“Real” positive thinking

Photo: Newthoughtdocumentary (CC)

Photo: Newthoughtdocumentary (CC)

Swami Lego Ver explains the benefit of letting go of pessimistic fears.

via Anxiety Culture

Once upon a time, people performed ritual sacrifices in an attempt to avert natural disasters. Nowadays, the most popular ritual for avoiding disasters is to accumulate money. Our ancestors didn’t know when to stop spilling blood, as their gods never announced: “That’s enough”. Modern people can’t stop accumulating money for a similar reason.

A conviction (or suspicion) that the world is essentially hostile probably underlies this behaviour. In which case, no amount of sacrifice or money will remove the underlying sense of insecurity. No burglar-alarm can make you feel safe, if you believe the neighbourhood is dangerous enough to require it.

Feeling safe requires an alteration of your belief-system to remove the archaic “programming” concerning the hostile/dangerous “nature” of things. The gimmick is to do this without offending your sense of “reality” (which might be difficult if you live in a war zone). In other words, you experimentally “stretch” your beliefs further towards “optimism” than you might normally allow.

Pessimists need not find this distasteful. It doesn’t mean subscribing to rose-tinted stupidity. Cognitive dissonance can be avoided by viewing it as “nothing more” than a temporary experiment/gamble.

If letting go of pessimistic fears made us more susceptible to harm, we’d be in peril every time we went to sleep. There’s no cause for physiological unease: optimism never undermines the biological fight-or-flight response when the latter is needed.

Two obvious things help with the gamble: i) reasonably convincing evidence that the universe is not essentially hostile towards you – eg you still exist; ii) reasonably convincing evidence that no metaphysical entity wishes to punish you for your moral failings – eg you still exist despite your laziness, selfishness, unkind thoughts, perverted lusts, etc.

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  • echar

    People Aren’t Against You; They Are for Themselves.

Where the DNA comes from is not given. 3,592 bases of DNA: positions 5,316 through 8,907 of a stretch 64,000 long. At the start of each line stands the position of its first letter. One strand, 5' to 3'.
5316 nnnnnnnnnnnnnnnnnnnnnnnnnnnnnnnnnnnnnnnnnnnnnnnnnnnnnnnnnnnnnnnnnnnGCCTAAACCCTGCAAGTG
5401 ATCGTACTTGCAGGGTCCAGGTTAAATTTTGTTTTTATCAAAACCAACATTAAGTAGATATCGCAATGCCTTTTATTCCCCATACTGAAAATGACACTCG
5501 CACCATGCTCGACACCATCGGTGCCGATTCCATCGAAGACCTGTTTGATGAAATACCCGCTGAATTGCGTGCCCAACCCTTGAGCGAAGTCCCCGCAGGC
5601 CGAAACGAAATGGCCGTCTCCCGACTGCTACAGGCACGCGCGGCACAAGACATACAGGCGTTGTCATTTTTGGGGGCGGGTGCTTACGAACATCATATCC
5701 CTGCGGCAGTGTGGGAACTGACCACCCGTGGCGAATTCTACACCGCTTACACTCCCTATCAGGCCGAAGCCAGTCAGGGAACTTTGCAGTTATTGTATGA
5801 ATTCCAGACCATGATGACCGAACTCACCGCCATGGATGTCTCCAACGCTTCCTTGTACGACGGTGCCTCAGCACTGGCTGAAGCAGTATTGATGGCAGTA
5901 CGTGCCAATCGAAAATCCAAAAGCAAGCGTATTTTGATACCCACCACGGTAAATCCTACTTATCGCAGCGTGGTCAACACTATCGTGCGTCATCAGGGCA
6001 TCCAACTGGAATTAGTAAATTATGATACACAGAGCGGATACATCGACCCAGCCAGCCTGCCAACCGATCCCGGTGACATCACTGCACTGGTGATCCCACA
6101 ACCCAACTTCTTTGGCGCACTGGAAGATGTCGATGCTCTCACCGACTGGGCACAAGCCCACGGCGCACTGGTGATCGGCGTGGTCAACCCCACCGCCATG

-Caroline Zelonka

  • jnana

    no, the universe is hostile. but the human soul is greater.
    i’d rather not practice contrived positive thinking than simply observe my negative thoughts with the understanding they aren’t my thoughts and my emotions are just manifestations of psychic energy, waves that I can ride rather than swim against

    • echar

      This is another approach I have encountered. Gnostic?

      • jnana

        possibly, but definitely Buddhist. I suspect gnostics were influenced by Buddhists. I take the story of jesus going to the cross to symbolize man facing his fears without evading them. I don’t always expect to do this in life, but when I simply observe my experience without attachment, I notice I benefit immensely. I do practice some more active positive thinking, in prayer and such, but its more because of my own weakness

        these are a couple sayings that makes me think jesus taught the practice of observing the present(as opposed to fundy jesus who looks to the future in heaven):

        5. Jesus said, “Know what is in front of your face, and what is hidden from you will be disclosed to you. For there is nothing hidden that will not be revealed. [And there is nothing buried that will not be raised.]”

        18. The disciples said to Jesus, “Tell us, how will our end come?”
        Jesus said, “Have you found the beginning, then, that you are looking for the end? You see, the end will be where the beginning is.
        Congratulations to the one who stands at the beginning: that one will know the end and will not taste death.”

        91. They said to him, “Tell us who you are so that we may believe in you.” He said to them, “You examine the face of heaven and earth, but you have not come to know the one who is in your presence, and you do not know how to examine the present moment.”

        • echar

          “Man Know thyself” is another.

    • kowalityjesus

      No way dood, the universe is very loving. Good and evil are in constant battle, and all the good guys have to do to be better is be good. But it is hard to be good. It is a brilliant skit, this world.

      • jnana

        it is irrational and chaotic, like its creator. it is built on evil principles, like blood sacrifice and power games. jesus is drawing the good people out of this world. that’s the point of his resurrection; to teach us how to return home. you sound like an addict in denial. I know good can be found in this world.(Jesus said, “It is I who am the light (that presides) over all. It is I who am the entirety: it is from me that the entirety has come, and to me that the entirety goes. Split a piece of wood: I am there. Lift a stone, and you (plur.) will find me there.” ) but you shouldn’t pretend that evil has a purpose. it is by its nature purposeless. and it is an accident. it is a tragedy that good should be bound by the limits of the flesh. as I said to an earlier commenter who was speaking the praises of the LHP, you may have a case of Stockholm Syndrome.(doesn’t jesus tell you, you have to HATE the world to follow Him?)

        a brilliant skit? that’s more descriptive of monty python. I would say its closer to a black comedy. what makes it funny is evil only harms an image of themselves, and good returns to the eternal when all is said and done.

        • kowalityjesus

          heh, an “addict” and possessing a case of “stockholm syndrome”… very apt and incisive I must admit.

          I used the term skit to illustrate triviality in the face of the unknowably profound creator. duly copy/pasted, thank you.

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